I make both hand cranked socks and hand knit socks and I’ve been thinking a lot about what’s nice about socks. Many (perhaps most) people wear socks on a daily basis, so that makes them one of the most wearable items you can knit. When knitting socks on my antique reproduction sock machine or by hand, I feel connected with the past. Machine made socks are relatively new, hand made socks have been around at least since the Egyptians in 1000-1400AD.
I like the fact that there are so many choices when making a sock: what type of needles you use, whether you start at the toe or the cuff or somewhere in between, how you shape the toe and heel area, what kind of patterning you use. The possibilities are endless! If you are in the Santa Cruz, CA, area, and you want some motivation to try different kinds of socks, I’ll be hosting a monthly sock club at Yarn Shop Santa Cruz on the first Sunday of every month. Call the shop for details and to register!
Once you have a pattern, especially a “vanilla” sock pattern, that you like, it’s easy to memorize the steps involved. (A “vanilla” sock is one with no special patterning.) For a cuff down sock, just know how many to cast on and how many stitches to start with to turn the heel, and the rest pretty much takes care of itself! Make the first sock to your liking lengthwise and carry it around to compare to the second sock as you make it!
My biggest tip: always start the second sock right away! It’s easy to get “second sock syndrome” where your first sock never gets it’s mate, but if you’ve got it cast on, usually, it gets done!
Creating a pattern is a many step process. I’ve recently been playing with the project management tool Trello and setting up a master list of all the steps it takes to get a pattern from concept to publication. I created 17 items that need to be to be completed for test knitting alone!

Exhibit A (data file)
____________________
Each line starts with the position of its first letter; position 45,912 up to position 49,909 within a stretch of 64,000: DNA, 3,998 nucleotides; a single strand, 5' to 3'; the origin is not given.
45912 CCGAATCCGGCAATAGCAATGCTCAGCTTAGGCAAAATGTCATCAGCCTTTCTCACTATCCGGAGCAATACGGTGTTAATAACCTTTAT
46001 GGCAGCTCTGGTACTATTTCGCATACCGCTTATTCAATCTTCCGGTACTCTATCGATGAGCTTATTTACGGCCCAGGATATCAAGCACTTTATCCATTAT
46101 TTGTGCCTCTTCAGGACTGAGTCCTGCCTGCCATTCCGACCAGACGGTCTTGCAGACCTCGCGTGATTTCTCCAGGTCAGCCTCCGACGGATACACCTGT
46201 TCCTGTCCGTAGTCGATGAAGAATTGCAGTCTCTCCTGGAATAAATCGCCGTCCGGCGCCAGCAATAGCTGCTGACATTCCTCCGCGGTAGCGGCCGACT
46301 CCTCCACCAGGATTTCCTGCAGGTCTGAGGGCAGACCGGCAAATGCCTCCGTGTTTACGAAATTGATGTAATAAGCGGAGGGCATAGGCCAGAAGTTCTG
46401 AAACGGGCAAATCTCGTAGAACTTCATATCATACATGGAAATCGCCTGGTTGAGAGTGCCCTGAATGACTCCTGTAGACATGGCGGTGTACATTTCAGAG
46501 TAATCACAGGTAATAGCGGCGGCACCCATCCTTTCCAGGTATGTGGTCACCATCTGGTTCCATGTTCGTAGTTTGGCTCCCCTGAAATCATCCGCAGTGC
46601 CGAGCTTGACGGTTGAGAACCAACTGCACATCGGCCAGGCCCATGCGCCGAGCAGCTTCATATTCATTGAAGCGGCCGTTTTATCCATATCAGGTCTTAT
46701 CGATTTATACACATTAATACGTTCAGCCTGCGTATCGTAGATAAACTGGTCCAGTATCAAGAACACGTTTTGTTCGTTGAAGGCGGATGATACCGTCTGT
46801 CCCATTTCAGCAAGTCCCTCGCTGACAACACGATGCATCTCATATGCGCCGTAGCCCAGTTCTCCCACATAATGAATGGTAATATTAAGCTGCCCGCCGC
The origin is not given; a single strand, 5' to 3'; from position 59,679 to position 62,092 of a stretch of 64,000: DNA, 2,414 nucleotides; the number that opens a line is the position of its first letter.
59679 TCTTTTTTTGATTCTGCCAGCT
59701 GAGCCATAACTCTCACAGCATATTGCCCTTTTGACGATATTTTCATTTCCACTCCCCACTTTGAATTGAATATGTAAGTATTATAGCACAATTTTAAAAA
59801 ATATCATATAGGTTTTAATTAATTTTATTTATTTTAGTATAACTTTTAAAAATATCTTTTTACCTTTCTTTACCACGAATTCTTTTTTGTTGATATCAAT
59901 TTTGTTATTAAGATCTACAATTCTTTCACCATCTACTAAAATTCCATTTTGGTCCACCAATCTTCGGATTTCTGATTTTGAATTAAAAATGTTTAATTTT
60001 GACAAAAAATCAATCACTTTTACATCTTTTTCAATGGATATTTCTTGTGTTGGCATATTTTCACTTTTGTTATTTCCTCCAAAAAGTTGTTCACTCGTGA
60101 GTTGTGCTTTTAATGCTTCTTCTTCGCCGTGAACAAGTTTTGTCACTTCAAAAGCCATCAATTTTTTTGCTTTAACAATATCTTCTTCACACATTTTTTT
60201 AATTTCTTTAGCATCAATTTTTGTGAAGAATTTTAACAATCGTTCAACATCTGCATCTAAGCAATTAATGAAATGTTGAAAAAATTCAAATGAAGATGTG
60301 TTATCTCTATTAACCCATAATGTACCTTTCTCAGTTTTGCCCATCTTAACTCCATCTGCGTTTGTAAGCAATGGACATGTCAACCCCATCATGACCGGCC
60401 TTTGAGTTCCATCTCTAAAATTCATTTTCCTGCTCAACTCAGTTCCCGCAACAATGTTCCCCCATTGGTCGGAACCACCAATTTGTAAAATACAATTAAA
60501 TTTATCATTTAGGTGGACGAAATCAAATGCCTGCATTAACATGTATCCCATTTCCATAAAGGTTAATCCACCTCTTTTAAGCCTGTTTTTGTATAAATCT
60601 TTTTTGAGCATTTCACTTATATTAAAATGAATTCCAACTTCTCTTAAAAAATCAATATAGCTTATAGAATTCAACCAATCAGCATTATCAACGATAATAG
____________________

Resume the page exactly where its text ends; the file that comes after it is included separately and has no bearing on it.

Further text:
This post is step 7 or so: announcing the test knit on my blog. So, on that note, I would like to show you the Vedru Shawl.
Vedru is a classic top down crescent shawl design perfect for using a special collection of mini-skeins. There are no complex stitches or purling in this lovely, peaceful garter stitch lace knit. The design works well with solid yarns, tonal yarns, or yarns with subtle variegation. The pattern includes directions for two sizes with six or eight stripes. All directions are written.
If you are interested in participating, please visit my Ravelry group, Heddi Craft Designs, and sign up in the test thread.
Like many knitters, I often have several projects going on at once. I always have a dishcloth going that I keep in my car for emergency knitting. I usually have a sock project that I take with me on trips. I have whatever I’m currently designing in another project bag. I usually have some project (often a garment) that was designed by someone else that I’m working on. And I often have some comfort knitting.
What is comfort knitting? For me, it’s a project that is easy but pleasant in pattern, soothing to work because it’s simple enough that I don’t have to think, and the end result is going to be enjoyable. Right now, that project is the Hue Shift Afghan from Knit Picks. I’m calling mine the Love Still Wins Afghan. In the end it will be 100 mitered squares in all the combinations of ten rainbow hues. Once you do the initial cast on count to establish a square, the rest comes pretty easily. The alternating colors and ever shorter rows make each square quite satisfying to finish.
What is your comfort knitting?